4 THE LESLIE BROCK CENTER FOR THE STUDY OF COLONIAL CURRENCY
188
5 DAVID HUMES ECONOMIC WRITINGS
189
6 DAVID RICARDOS WRITINGS
190
7 FACTORY LIFE CIRCA 1900
192
THE INDUSTRIAL REVOLUTION
193
9 HISTORICAL CENSUS DATA
194
MACROECONOMIC DATA
196
2 GROSS DOMESTIC PRODUCT
197
3 BUDGET OF THE US GOVERNMENT
199
4 INCOME AND POVERTY
200
OTHER ECONOMICS SITES
203
2 THE STOCK MARKET INDEXES
204
3 THE DEPARTMENT OF COMMERCE
205
4 STATE AND COUNTY DEMOGRAPHIC AND ECONOMIC PROFILES
206
5 WOODROW
208
6 DR YARDENIS ECONOMIC HISTORY PAGE
209
Contemporary World Issues
211
2 CUBA AND THE UNITED STATES
212
3 HIV AND AFRICA
213
4 HUMAN RIGHTS IN CHINA
214
5 NORTH KOREA
215
6 REFUGEE CRISIS
217
7 DRUGS IN COLOMBIA
218
8 INDIA AND PAKISTAN
219
9 NEWSPAPERS AROUND THE WORLD
220
10 COMPREHENSIVE NUCLEAR TEST BAN TREATY
222
11 TERRORISM
223
12 WORLD TRADE ORGANIZATION
225
13 ORGANIZATION FOR PETROLEUM EXPORTING COUNTRIES
227
14 MIDDLE EAST CONFLICT
228
15 WORLD HUNGER
230
16 THIRD WORLD DEBT
231
17 THE RIGHTS OF CHILDREN
233
Selected Primary Source Databases
235
Index
239
Autortiesības

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Populāri fragmenti

97. lappuse - Certainly all those who have framed written constitutions contemplate them as forming the fundamental and paramount law of the nation, and consequently the theory of every such government must be, that an act of the legislature, repugnant to the Constitution, is void.
xxii. lappuse - Notwithstanding the provisions of sections 106 and 106A, the fair use of a copyrighted work, including such use by reproduction in copies or phonorecords or by any other means specified in that section, for purposes such as criticism, comment, news reporting, teaching (including multiple copies for classroom use), scholarship, or research, is not an infringement of copyright.
98. lappuse - If an act of the legislature, repugnant to the constitution, is void, does it, notwithstanding its invalidity, bind the courts, and oblige them to give it effect? Or, in other words, though it be not law, does it constitute a rule as operative as if it were a law? This would be to overthrow in fact what was established in theory; and would seem, at first view, an absurdity too gross to be insisted on.
51. lappuse - Should I keep back my opinions at such a time through fear of giving offense, I should consider myself as guilty of treason towards my country, and of an act of disloyalty toward the Majesty of Heaven which I revere above all earthly kings.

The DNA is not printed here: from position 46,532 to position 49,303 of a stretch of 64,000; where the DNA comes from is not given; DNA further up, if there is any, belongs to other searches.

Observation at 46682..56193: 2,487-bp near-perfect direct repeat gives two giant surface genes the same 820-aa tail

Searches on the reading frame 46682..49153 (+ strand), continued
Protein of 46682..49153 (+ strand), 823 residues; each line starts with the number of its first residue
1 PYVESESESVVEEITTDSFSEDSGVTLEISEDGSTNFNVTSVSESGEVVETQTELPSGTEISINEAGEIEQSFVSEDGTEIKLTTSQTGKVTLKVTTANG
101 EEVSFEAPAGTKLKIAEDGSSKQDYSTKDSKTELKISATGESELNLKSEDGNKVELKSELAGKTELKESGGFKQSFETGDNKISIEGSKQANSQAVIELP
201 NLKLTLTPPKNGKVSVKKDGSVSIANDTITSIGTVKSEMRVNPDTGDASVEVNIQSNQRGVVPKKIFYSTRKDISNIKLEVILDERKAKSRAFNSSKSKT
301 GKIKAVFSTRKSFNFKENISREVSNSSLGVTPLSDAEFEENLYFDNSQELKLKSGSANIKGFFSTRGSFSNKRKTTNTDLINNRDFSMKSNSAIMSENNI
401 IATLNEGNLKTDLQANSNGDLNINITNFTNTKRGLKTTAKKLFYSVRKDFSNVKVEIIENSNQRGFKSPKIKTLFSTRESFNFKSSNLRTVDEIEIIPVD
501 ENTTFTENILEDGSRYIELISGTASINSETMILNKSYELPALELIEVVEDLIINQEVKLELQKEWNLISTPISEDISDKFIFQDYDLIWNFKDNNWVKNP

99. lappuse - And no word can be found in the Constitution which gives Congress a greater power over slave property, or which entitles property of that kind to less protection than property of any other description.
159. lappuse - And thus that which begins and actually constitutes any political society is nothing but the consent of any number of freemen capable of a majority to unite and incorporate into such a society. And this is that, and that only, which did or could give beginning to any lawful government in the world.
xxii. lappuse - ... 1 ) the purpose and character of the use, including whether such use is of a commercial nature or is for nonprofit educational purposes; (2) the nature of the copyrighted work; (3) the amount and substantiality of the portion used in relation to the copyrighted work as a whole; and (4) the effect of the use upon the potential market for or value of the copyrighted work.
48. lappuse - Council, to be chosen by the representatives of the people of the several Colonies met in their respective assemblies.
xxii. lappuse - ... the purpose and character of the use, including whether such use is of a commercial nature or is for nonprofit educational purposes; 2*17U.SC§ 106(1998).
98. lappuse - It is emphatically the province and duty of the judicial department to say what the law is. Those who apply the rule to particular cases, must of necessity expound and interpret that rule. If two laws conflict with each other, the courts must decide on the operation of each.

Par autoru (2001)

JAMES M. SHIVELEY is an Associate Professor in the Department of Teacher Education at Miami University where he teaches courses in social studies methods and supervises student teachers.

PHILLIP J. VANFOSSEN is an Associate Professor of Social Studies Education in the School of Education at Purdue University./e He is also the Director of the James F. Ackerman Center for Democratic Citizenship and Assistant Director of the Center for Economic Education, both at Purdue University. His teaching and research concentrate on the use of the Internet in the social studies classroom.